All I ever use it for is basic config work on fresh installations ( once in a blue moon ) before I can install something like joe ( which has a pico / nano mode IIRC ).
Emacs is probably too fat to put into the base system. At least that's more or less the reason we don't ship emacs in base - the code base is big enough as it is and emacs is much more of a maintenance headache than vi ( or rather nvi, since original 4BSD vi is pretty much dead ).

What is "basic config work on fresh installations"? Is it similar to following Linux From Scratch website where you set kernel parameters etc. before installing the rest of the OS?

I have taken a look at kernel parameters a few times when some distro failed to boot post installation. GRUB grants friendly entrance behind any line that is displayed as a boot option. It's possible to edit what is behind those lines by means of "minimum Emacs-like editing", as it says right there. This implies that at least for the creators of GRUB, Emacs seemed a more intuitive solution and perhaps more readily recognisable for the masses than Vi. I am by no means competent in making the final verdict either way, but Vi, with which I have had a number of recent encounters, never helped me in any kind of configuration.

By "basic config work on fresh installation" do you mean the kind of modification of bootup lines that I described? In GRUB, there's "minimum Emacs-like editing" on offer, which works for me. I would be totally lost if there was only Vi-like editing on offer in that place. Of course, I would also be lost if the help text were not there in GRUB interface, no matter what kind of editor it emulated. A bootloader is definitely not the place to try and see what happens if I press this or that. Intuitive operation and sufficient immediate guidance is important there.

  • Macallan
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Re: General Unix/Linux Thread
Reply #111


All I ever use it for is basic config work on fresh installations ( once in a blue moon ) before I can install something like joe ( which has a pico / nano mode IIRC ).
Emacs is probably too fat to put into the base system. At least that's more or less the reason we don't ship emacs in base - the code base is big enough as it is and emacs is much more of a maintenance headache than vi ( or rather nvi, since original 4BSD vi is pretty much dead ).

What is "basic config work on fresh installations"? Is it similar to following Linux From Scratch website where you set kernel parameters etc. before installing the rest of the OS?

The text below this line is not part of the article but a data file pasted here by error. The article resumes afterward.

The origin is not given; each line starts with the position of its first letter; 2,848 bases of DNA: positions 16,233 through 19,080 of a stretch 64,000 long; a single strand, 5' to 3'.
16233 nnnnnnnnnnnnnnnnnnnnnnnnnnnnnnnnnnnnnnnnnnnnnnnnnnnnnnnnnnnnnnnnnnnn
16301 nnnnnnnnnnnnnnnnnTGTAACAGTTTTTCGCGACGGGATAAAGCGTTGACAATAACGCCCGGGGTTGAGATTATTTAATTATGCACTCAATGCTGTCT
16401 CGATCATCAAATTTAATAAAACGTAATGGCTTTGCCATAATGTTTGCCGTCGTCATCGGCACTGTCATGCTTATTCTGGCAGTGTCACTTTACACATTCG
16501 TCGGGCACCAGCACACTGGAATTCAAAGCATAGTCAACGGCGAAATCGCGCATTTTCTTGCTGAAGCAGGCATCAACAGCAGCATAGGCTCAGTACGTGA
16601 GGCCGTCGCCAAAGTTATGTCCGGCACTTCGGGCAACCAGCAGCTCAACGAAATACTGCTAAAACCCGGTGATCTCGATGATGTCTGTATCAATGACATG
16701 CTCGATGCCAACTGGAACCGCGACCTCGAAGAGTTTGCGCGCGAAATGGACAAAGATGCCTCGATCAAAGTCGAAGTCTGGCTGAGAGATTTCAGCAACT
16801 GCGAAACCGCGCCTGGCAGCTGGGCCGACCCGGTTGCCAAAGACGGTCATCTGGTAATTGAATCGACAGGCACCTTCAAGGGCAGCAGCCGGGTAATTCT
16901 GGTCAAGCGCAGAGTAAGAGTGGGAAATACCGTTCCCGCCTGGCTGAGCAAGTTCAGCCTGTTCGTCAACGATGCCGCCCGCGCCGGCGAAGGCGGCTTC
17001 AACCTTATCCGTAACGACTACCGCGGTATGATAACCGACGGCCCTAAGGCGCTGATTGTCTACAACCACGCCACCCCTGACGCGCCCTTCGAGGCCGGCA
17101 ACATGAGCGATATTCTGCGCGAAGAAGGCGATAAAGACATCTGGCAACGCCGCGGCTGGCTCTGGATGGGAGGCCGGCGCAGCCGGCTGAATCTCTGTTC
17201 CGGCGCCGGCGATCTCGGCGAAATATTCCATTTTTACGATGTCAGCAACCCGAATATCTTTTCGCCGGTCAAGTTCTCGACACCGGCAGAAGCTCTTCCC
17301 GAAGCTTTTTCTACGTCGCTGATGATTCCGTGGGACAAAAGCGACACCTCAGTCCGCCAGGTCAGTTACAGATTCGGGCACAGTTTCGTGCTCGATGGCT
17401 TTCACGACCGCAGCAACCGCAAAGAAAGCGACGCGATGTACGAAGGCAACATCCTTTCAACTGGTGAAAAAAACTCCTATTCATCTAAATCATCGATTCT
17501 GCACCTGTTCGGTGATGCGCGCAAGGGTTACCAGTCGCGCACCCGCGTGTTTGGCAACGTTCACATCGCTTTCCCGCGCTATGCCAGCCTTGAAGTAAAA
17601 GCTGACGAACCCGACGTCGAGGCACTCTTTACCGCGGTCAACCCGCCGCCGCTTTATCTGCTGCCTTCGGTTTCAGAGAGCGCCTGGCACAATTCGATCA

Probably similar enough. I usually install on 'new' hardware by netbooting it ( I have netboot environments set up for the kind of hardware that interests me - mostly Sun, SGI and PowerMacs ) and setting things up by hand, as in partitioning/newfs-ing/mounting disk(s), untaring the base OS, write appropriate fstab, rc.conf etc., copy hosts, resolv.conf, nsswitch.conf and such, make the whole thing bootable and so on. Using the installer instead doesn't really speed things up - to me typing mountpoints into a sysinst dialog isn't any faster or less difficult or whatever than writing directly to fstab. Same with network setup and pretty much everything else. When everything works it's time to write a kernel config - for old and unusual hardware it's usually helpful to strip the kernel down as much as possible. Not strictly necessary on newer machines with plenty of RAM but it's kind of a habit.


I have taken a look at kernel parameters a few times when some distro failed to boot post installation.

Another reason for me to have netboot environments set up - if something doesn't boot normally I can always boot over the network and poke around.


By "basic config work on fresh installation" do you mean the kind of modification of bootup lines that I described?

Not really. I meant config files the installer would normally take care of.


In GRUB, there's "minimum Emacs-like editing" on offer, which works for me. I would be totally lost if there was only Vi-like editing on offer in that place. Of course, I would also be lost if the help text were not there in GRUB interface, no matter what kind of editor it emulated. A bootloader is definitely not the place to try and see what happens if I press this or that. Intuitive operation and sufficient immediate guidance is important there.

That's what comments and examples in config files are for. Nothing to do with the editor you use.
Either way, you shouldn't really have to mess with the boot stuff directly at all. Then again, I'm used to Sun and SGI hardware where you set this sort of parameters ( what disk/partition/whatever to boot from, which file(s) to load and so on ) via firmware variables. In most cases there's no need to touch any of those either.

  • ersi
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What's with OpenSSL?
Reply #112
Another vulnerability found today... http://www.openssl.org/news/secadv_20140605.txt

And someone also said TrueCrypt was not truely crypting any more...

  • ersi
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Re: General Unix/Linux Thread
Reply #113
Quote
VSIDO is a front line Debian Sid installation built with the goal of providing both basic and advanced users the toolset needed to be productive, protected yet flexible enough to enjoy

VSIDO is built on Debian's latest to date kernel ...

x64 Boot less than 125 MB Proof
x32 Boot less than 100 MB Proof
Installation less than 3:30 proof
http://vsido.org/index.php?topic=12.0

This is a distro that Distrowatch knows nothing about. Where goes the line between a distro and a mere ISO?

  • ersi
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GTK color theming
Reply #114
Here's a fresh video tutorial to tweak GTK themes. This really makes me appreciate the possibility to style all apps centrally in harmony with the desktop environment.



  • ersi
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Skype
Reply #115
Skype is being force-updated. Old versions discontinued. I cannot log in to an old version any more. On my smartphone I had an old version for a long time and had to update it to be able to log in, but I am not sure at all if it stays logged in when I need it. When I turn to the app, it does weird things, such as it changes the icon to logged out and then logged in again. It's becoming ever more urgent to find a replacement for this thing.